Kortz disappointed by court ruling on consent decree regarding UPMC/Highmark

HARRISBURG, June 14 –The Commonwealth Court announcement today that it would not intervene in the impending June 30 dissolution of the consent decree between UPMC and Highmark is extremely disappointing and should be a call to action for legislators, said state Rep. Bill Kortz, D-Allegheny.

Last month, the state Supreme Court had overturned an earlier decision by Commonwealth Court that the June 30 termination date in the UPMC/Highmark agreements cannot be modified. Today, Commonwealth Court Judge Robert Simpson issued an order that the date could not be changed.

“To say I am deeply disappointed is an understatement and is an affront to patients, who deserve continued access to the health care facilities and providers they know and trust,” Kortz said. “This decision makes it crystal clear that if we want UPMC and institutions like it to do the right thing, the laws need to change. People’s lives are at risk.

“I am imploring Attorney General Josh Shapiro to consider appealing today’s decision. In addition, I’m asking UPMC’s board of directors to take a stand and do what’s right. I’m asking my colleagues to support House Bill 1211, which would require charity hospital-insurance company hybrids to behave in the public interest and stop them from taking advantage of sick and vulnerable Pennsylvanians.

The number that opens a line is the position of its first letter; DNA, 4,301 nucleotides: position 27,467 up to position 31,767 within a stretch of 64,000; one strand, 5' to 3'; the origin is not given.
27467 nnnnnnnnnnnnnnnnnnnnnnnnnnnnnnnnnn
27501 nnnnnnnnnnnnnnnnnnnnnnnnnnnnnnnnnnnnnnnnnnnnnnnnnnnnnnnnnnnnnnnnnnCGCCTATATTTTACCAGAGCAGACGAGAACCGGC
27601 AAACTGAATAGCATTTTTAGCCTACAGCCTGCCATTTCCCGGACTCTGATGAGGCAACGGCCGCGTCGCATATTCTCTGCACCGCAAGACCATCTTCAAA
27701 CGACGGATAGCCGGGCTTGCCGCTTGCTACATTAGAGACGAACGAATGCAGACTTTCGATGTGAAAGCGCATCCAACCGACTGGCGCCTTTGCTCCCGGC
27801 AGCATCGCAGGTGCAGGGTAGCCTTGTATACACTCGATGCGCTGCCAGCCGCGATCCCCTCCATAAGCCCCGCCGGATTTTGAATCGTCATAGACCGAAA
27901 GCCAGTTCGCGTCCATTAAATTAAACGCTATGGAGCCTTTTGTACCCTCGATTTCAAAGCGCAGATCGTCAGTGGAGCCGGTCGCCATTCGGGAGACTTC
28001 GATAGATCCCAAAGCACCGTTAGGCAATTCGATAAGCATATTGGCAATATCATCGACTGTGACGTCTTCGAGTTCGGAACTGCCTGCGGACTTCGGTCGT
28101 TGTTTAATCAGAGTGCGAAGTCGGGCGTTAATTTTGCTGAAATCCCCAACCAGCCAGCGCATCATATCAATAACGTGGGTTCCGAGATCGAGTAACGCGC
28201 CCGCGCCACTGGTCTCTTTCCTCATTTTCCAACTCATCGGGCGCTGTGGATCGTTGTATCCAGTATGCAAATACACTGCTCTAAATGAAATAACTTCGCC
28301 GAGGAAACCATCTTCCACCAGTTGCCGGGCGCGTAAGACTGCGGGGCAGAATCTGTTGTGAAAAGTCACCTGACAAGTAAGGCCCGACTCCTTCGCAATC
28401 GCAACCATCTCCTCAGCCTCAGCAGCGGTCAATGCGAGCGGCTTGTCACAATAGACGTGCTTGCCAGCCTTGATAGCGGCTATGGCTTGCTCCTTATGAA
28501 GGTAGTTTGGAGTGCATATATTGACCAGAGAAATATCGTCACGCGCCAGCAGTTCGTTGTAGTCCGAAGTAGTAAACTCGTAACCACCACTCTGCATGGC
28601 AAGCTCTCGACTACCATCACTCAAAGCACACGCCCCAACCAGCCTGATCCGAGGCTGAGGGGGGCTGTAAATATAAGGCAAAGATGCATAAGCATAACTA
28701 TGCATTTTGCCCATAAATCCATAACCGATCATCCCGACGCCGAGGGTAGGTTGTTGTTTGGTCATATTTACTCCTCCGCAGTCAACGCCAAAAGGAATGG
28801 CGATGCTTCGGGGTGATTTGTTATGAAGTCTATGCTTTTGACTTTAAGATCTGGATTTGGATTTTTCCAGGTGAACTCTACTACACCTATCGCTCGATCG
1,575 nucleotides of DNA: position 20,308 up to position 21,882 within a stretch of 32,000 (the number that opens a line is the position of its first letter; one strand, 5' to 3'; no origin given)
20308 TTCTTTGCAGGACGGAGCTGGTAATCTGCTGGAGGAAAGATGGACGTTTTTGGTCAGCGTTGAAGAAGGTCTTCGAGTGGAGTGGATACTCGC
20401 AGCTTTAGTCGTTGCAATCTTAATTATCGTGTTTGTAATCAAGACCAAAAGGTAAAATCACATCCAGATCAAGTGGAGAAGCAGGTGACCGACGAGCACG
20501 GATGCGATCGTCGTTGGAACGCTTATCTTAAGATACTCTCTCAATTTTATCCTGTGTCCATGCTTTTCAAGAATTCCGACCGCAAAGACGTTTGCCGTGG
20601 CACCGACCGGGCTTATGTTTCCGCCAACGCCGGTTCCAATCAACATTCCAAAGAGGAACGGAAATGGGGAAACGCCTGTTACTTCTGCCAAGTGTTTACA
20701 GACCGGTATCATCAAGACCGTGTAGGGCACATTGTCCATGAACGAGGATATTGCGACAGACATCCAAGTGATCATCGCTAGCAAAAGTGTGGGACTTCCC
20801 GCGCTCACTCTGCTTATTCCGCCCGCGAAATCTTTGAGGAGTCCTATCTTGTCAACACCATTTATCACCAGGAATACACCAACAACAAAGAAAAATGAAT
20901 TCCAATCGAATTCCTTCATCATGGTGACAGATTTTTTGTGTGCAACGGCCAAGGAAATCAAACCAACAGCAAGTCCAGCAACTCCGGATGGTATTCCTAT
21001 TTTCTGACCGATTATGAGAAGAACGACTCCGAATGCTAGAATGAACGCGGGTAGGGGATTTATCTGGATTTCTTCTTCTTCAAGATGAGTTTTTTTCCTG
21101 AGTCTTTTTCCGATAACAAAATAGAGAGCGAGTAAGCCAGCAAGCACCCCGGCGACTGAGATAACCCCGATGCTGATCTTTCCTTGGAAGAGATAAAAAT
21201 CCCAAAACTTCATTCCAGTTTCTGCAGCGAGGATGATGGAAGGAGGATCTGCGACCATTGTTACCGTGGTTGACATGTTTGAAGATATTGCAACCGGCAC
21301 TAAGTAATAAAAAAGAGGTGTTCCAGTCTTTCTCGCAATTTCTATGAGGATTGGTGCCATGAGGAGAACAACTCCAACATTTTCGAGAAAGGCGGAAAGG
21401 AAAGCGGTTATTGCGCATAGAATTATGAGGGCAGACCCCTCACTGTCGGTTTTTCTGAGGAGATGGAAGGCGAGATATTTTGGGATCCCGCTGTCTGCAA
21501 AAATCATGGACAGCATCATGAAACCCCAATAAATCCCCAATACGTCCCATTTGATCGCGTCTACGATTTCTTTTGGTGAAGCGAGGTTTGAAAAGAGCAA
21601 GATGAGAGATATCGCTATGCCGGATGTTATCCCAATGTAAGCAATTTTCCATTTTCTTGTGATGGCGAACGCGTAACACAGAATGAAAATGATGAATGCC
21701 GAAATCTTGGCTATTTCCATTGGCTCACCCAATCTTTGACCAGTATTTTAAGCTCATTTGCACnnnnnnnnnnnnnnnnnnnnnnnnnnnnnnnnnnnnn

“While this case will make its way through the court system and appeals will likely be filed in short order, thousands of Pennsylvanians are left wondering about their access to quality health care, and questions remain about the coordination and management of that care. People who are undergoing significant medical treatment should be focusing on their healing – not worrying about whether their insurance will cover their medical costs, or if they will continue to have access to the doctors and specialists they trust.”

Kortz was among 60 state representatives and six senators who signed a legal brief in early May supporting Shapiro’s February lawsuit against UPMC, which sought to modify and indefinitely extend the UPMC/Highmark consent decrees that expire later this month. Shapiro had filed an appeal to the state Supreme Court, asking the court to either expedite review of the consent decrees before they expire, or to keep them in place while the lawsuit is ongoing.